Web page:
"I disapprove of wine with breakfast."

Translation:Ich bin gegen Wein zum Frühstück.

January 2, 2013

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Ich schreibe 'Ich bin gegen wein mit Frühstück' und das ist nicht richtig? Wie ist das?


I believe zum Frühstück is somewhat idiomatic, as in it's simply how with breakfast is translated even though it is literally translated as to the breakfast which doesn't make sense in English.


Hmm... I thought that "zum Frühstück" means "for breakfast". Notice the difference between "wine for breakfast" (wine is the main breakfast ingredient) and "wine with breakfast" (wine accompanies your otherwise normal breakfast). Does German not make any distinction between these two? (And if it does, then how?)


In some previous lessons someone already pointed out that with verb "sein", preposition mit does not work well, especially without adverbs and adjectives. There are some rare cases where you can find such examples like in Bible, but in general with "sein" you use preposition bei, so I wonder if it would work to write ...beim Frühstück instead of ...zum Frühstück?


Wein beim Frühstück ~ The bottle of wine stands next to you on the table, but there is no must to open and to drink it.

Wein zum Frühstück ~ You should drink a glas of wine in addition to the food you eat at/for breakfast.


Tnx for answer, I understand the difference now :)


But Man liest nicht beim Essen was perfectly fine...


I don't understand what you want to ask. "The bottle stands next to you and of course you can drink the wine in both sentence fragments. It is a totally different situation to compare an "object + beim" or a "verb + beim".

Your sentence has two possible meanings.

1) One does not read while one is eating. ~Essen as activity-noun 2) One does not read while food is served or while one has dinner. ~Essen as food


So, what is the difference between these two sentences?: Wir essen beim Wasser. Wir essen zum Wasser.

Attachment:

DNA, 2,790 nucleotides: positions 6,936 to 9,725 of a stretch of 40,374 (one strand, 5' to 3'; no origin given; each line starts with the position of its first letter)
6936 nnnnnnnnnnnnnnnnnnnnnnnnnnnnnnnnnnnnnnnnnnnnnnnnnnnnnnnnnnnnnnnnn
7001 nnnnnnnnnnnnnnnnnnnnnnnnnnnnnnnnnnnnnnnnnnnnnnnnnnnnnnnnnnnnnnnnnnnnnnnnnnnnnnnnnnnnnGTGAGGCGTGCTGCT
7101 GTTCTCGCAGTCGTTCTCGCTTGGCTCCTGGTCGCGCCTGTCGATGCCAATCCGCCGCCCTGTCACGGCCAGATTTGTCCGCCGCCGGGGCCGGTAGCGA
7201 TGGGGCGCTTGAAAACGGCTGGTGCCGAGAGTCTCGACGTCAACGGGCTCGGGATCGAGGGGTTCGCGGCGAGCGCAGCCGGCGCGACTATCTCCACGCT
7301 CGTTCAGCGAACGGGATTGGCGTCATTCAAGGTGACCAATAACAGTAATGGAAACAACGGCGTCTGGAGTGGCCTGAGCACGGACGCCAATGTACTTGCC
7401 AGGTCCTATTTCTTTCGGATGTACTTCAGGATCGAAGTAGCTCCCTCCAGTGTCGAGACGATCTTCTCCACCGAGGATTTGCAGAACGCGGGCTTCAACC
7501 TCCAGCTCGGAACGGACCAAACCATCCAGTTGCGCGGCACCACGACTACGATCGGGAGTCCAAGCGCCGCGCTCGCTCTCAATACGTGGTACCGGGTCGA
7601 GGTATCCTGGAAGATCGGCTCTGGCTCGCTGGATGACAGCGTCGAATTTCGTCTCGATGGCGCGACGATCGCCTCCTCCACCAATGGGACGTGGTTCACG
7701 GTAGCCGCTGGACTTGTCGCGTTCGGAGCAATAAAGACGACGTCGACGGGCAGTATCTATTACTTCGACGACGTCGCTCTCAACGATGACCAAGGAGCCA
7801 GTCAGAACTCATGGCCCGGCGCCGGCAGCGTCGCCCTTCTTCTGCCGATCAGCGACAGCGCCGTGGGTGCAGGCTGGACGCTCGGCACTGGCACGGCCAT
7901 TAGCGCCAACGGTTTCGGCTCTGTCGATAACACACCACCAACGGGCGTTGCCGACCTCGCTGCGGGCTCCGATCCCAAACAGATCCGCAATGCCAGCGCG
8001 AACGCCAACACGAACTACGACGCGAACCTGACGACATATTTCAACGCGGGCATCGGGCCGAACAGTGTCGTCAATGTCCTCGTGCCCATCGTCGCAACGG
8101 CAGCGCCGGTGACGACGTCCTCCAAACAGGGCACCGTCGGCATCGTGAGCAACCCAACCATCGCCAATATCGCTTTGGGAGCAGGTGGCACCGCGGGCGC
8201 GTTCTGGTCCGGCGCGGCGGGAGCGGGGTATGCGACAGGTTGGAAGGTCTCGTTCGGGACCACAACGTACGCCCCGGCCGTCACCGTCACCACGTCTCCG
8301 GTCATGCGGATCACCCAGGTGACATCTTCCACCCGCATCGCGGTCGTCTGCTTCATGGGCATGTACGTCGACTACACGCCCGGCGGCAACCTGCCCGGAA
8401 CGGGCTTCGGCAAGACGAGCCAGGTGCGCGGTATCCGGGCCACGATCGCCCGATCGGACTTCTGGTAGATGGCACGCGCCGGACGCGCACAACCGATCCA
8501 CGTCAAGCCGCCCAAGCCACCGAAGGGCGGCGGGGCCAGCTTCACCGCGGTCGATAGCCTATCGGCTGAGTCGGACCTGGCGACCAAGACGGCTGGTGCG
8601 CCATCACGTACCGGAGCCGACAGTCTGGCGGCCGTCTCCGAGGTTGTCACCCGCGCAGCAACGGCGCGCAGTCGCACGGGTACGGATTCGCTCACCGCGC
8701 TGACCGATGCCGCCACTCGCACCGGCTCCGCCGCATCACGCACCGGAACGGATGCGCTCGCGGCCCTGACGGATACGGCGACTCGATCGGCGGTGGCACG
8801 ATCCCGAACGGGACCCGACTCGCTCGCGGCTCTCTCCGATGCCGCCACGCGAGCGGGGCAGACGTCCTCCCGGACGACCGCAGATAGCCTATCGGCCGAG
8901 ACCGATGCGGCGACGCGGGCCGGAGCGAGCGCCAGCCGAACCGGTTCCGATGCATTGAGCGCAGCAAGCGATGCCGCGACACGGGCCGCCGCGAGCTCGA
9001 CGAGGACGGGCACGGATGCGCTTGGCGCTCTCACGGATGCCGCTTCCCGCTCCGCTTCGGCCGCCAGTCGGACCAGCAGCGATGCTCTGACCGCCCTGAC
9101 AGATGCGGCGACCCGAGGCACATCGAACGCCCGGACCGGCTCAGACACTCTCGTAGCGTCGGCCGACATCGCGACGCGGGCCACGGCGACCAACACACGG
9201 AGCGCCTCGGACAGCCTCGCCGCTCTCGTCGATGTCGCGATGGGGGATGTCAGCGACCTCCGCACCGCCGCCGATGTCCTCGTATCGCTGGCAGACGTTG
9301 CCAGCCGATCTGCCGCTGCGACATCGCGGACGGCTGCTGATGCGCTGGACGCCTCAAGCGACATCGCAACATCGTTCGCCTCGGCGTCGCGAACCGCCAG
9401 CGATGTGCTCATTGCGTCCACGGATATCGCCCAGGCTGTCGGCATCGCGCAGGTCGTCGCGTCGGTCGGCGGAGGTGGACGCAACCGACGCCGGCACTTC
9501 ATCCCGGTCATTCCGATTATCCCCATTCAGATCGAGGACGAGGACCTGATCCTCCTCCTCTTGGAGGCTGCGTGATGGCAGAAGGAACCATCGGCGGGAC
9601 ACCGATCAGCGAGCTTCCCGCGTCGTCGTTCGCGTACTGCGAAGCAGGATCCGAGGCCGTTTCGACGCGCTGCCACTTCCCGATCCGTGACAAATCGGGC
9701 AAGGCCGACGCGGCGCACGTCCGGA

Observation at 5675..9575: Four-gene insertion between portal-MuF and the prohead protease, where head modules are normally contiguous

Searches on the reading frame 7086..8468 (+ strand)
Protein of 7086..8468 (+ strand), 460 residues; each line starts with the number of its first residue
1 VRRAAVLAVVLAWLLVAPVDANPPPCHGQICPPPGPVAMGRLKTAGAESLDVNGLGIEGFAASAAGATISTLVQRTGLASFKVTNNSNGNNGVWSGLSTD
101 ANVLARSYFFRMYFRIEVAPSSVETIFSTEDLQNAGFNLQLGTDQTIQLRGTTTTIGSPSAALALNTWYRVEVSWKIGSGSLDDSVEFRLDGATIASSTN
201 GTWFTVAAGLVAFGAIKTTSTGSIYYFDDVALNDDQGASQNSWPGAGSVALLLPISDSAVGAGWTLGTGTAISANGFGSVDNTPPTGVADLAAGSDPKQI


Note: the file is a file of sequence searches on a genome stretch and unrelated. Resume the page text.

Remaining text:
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Wir essen beim Wasser means we eat (are eating) by the water. I have no idea what Wir essen zum Wasser would mean.


Wir essen beim Wasser means we are eating by the water, and I think Wir essen zum Wasser means we are eating with water. But I think Wir essen zum Wasser would mean we are using water to eat rather than we and the water are eating together. To say we and the water are eating together, I think it would be Wir essen mit dem Wasser. I'm not fluent in German at all though, so all of this may be completely wrong.


If I wanted to say 'I DON'T disapprove of wine with breakfast', where would the 'nicht' go in the sentence? "Ich bin gegen Wien zum Fruhstuck nicht"? (Sorry for missing umlauts).

Because let's face it, wine with breakfast is where it is at.


I plugged this sentence into my German translator and it said, "Ich missbillige Wein mit Fruhstuck". It seems to make sense, why is it wrong?


Not sure how to write it correctly with "missbillige", but if you translate "Ich missbillige Wein mit Fruhstuck" word by word it would be "I disapprove wine with breakfast". I believe it needs a preposition in German, just like it needs one in English.


It accepts "Ich missbillige Wein beim Frühstück". There are some verbs where the preposition is "built-in". Another is "bezahlen". The problem seems to be that "mit" isn't the right preposition to say "wine with breakfast".


It seems that 'wine at breakfast' might be a better way to say it in English? Maybe that is accepted in the DE->EN exercise anyway.

[deactivated user]

    warum nicht: beim Frühstück????


    We obviously can't be friends


    Ich bin für Wein zum Früstück dagegen.... richtig oder falsch. Vielen Dank!


    "Ich bin für Wein zum Frühstück." oh, you want to have wine. Suddenly you add a "dagegen" - all Germans get confused. It does not work. We pull the "gegen" or "dagegen" more to the sentence begin.

    • Ich bin gegen Wein zum Frühstück.
    • Ich bin dagegen, dass es Wein zum Frühstück gibt.

    You see you need a subordinated clause to use "dagegen + wine".


    I write 'Ich bin gegen wein beim Frühstück' and it was correct :)